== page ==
How to avoid doing everything yourself: a guide for business owners
Here at Onde, we mostly work with business owners and entrepreneurs. Some are new to having a business and some are rather experienced.
For example, you, the reader, might have worked as a taxi driver for a long time and have decided to start your own ride-hailing business because you know and understand this industry. Perhaps, you’re a serial entrepreneur: ride-hailing isn’t your first business and won’t be your last. Whatever the case, there is a problem too many small business owners and entrepreneurs face, and it is this one: they treat their business as a DIY project.
There is a study that showed that 70% of small business owners prefer to do everything themselves. It claims that the majority of small business owners in the UK do not like to delegate tasks to their staff.
There’s so much wrong with the very idea that one person has to do all aspects of a business, and we’ll get to this later in the article. But let’s start with why this is happening in the first place.
Having worked with hundreds of entrepreneurs, we know what they believe in: that they are the only ones who are competent to run their businesses. And there is a grain of truth in it. No one knows your business as well as you do. No one, probably, cares as much about it. It might take time to teach someone to do what you already know, and often, there is just not enough budget to hire other people. But while this is true when you’re starting out, it becomes a damaging belief system when your business grows and you’re still the one doing everything. Business owners have to deal with hiring, management, fundraising, marketing, sales, customer service, legal issues, and so much more. They have to manage risks, communicate with people, build reputation, and make decisions. All. The. Time.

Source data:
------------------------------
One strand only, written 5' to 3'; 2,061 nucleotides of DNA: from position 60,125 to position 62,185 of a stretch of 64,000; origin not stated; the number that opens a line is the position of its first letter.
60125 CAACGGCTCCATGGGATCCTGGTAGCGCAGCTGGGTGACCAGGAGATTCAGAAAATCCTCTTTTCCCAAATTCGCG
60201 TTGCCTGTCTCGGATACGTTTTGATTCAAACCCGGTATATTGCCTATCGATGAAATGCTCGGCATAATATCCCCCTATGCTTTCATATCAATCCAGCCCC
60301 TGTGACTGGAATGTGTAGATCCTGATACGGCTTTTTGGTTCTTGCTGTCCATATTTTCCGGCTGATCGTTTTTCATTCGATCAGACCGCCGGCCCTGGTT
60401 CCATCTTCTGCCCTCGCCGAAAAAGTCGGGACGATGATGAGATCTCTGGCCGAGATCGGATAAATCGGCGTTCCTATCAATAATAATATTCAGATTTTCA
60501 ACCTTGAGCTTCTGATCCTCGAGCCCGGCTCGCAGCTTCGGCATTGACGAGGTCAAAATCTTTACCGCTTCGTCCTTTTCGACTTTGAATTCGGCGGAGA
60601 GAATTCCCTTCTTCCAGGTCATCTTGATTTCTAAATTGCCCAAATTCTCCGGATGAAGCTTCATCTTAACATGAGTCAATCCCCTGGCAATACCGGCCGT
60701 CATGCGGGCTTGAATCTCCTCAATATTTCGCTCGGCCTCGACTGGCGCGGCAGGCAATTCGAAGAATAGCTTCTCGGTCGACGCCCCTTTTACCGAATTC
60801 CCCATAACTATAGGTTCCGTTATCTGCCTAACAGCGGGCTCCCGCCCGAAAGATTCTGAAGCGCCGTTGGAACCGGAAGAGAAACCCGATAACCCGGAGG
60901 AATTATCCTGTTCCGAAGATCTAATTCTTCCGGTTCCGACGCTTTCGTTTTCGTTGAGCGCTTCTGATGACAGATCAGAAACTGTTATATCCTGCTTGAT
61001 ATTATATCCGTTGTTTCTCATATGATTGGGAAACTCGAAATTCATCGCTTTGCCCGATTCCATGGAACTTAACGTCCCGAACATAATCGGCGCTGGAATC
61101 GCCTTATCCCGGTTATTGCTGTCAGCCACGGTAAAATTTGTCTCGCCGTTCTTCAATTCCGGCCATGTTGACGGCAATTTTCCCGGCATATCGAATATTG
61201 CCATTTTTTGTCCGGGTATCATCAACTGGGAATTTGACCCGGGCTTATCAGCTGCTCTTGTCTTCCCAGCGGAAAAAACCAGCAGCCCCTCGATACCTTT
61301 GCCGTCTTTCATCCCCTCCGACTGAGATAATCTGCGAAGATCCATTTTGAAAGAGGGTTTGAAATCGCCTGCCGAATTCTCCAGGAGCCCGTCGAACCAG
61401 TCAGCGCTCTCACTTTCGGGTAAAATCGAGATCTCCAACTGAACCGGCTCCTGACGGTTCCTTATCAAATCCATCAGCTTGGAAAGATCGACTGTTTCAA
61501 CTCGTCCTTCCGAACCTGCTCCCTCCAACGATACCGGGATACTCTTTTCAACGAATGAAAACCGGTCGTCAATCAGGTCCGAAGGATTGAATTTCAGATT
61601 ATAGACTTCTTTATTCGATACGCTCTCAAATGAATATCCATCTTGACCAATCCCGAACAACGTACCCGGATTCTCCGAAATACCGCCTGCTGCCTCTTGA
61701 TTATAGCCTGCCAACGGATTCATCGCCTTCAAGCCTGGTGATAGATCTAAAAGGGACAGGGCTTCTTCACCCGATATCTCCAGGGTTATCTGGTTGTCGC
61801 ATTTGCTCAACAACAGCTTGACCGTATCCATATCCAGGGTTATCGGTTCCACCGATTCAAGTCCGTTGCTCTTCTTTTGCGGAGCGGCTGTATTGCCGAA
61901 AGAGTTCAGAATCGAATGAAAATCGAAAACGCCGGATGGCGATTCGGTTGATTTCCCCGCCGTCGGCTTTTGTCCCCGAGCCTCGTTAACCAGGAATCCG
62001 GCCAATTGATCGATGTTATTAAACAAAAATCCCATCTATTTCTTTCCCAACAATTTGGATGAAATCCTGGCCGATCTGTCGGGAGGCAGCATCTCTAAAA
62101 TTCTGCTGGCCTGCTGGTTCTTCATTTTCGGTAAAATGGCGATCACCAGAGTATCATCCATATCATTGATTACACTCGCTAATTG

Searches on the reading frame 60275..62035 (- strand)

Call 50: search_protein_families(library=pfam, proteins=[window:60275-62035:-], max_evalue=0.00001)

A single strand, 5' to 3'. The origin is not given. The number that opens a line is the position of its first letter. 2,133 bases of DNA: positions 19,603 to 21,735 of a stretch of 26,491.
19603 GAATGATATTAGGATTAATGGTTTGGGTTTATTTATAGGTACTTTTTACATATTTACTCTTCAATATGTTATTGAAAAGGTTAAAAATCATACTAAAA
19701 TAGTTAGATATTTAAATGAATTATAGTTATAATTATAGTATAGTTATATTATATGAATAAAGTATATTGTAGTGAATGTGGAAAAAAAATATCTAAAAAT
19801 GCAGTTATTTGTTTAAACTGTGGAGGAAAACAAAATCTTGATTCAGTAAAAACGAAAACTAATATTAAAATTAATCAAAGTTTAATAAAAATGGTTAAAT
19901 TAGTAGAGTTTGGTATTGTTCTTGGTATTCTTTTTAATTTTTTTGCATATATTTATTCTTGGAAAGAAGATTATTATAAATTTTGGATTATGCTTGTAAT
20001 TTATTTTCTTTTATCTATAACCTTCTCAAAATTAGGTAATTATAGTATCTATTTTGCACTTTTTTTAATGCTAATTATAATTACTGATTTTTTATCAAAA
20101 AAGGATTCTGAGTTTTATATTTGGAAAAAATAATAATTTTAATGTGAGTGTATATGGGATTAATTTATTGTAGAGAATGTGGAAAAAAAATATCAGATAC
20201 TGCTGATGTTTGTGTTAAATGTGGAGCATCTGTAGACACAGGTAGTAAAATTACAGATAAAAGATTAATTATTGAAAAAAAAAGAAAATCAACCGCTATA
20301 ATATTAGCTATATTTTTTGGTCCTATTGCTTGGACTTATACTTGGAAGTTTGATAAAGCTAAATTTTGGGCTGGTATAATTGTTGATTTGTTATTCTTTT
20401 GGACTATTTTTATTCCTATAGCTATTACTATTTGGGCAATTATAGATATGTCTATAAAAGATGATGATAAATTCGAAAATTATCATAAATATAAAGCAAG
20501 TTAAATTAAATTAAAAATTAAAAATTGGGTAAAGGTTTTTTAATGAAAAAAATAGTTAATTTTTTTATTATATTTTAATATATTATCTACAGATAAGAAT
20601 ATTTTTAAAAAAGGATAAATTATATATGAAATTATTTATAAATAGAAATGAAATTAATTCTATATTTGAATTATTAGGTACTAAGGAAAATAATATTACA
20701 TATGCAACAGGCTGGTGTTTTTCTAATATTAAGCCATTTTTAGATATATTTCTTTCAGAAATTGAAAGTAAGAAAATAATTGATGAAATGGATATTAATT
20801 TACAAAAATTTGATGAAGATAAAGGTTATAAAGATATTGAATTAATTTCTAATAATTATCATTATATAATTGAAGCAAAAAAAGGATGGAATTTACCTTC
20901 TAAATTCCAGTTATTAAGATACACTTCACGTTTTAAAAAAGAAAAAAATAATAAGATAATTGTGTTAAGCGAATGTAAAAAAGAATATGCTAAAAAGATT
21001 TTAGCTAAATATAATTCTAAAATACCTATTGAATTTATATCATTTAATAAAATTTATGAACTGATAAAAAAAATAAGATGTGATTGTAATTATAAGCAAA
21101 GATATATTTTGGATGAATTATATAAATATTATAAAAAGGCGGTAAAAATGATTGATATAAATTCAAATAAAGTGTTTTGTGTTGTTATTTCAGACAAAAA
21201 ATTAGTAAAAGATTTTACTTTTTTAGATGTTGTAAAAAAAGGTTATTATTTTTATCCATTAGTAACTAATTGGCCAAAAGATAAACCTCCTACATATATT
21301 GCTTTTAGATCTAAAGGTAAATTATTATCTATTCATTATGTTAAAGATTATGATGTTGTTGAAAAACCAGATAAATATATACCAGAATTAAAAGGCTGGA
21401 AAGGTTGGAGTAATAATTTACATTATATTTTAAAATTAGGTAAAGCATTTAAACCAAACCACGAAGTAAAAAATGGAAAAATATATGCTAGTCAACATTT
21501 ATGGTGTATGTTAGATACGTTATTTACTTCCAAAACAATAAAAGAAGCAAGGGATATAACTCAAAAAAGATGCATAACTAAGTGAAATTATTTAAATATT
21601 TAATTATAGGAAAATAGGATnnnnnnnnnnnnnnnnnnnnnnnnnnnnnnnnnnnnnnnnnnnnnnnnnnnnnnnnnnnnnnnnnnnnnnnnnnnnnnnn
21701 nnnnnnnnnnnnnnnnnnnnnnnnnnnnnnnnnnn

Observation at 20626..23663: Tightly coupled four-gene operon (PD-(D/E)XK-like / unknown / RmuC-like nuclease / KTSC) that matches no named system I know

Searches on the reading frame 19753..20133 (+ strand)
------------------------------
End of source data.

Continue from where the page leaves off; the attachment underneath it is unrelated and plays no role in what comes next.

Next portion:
This results in two problems.
Problem #1: Entrepreneurs burn out. There is research suggesting that entrepreneurs and business owners are more at risk of early burnout, and polling organizations Opinium and the Centre for Economic and Business Research found that as much as 92% of small business owners have experienced mental health problems over the past two years.
Problem #2: When you treat your company as a DIY project, your company suffers. Getting involved in every aspect of your business means you’re overworked all the time, which, in turn, means that you make more mistakes. Some of the aspects of your business suffer because you simply don’t have the time for it. Other aspects suffer because you’re not a real expert in this area, and you use your intuition to perform the task, while what you really need is thorough research and analytics, which you don’t have the time for. Finally, there is the problem of getting stuck. Working alone tends to make us set in our ways and develop blind spots. Creative ideas don’t come as often, and you end up doing the same thing over and over again. Sounds familiar?
So here’s when you need to start delegating tasks, no matter how nervous that might make you feel at first.
1. When there’s more work than you can handle.
Smart business models assume the distribution of labor. Once you have the budget to hire people or outsource some of the tasks, it’s necessary you do that. Costs are easily justified when you calculate your own hourly rate - something every entrepreneur should do. This way, you will lighten your workload, focus on the tasks you handle best, and become a better leader. All of this is vital for your business to grow and for you to survive the challenges of entrepreneurship.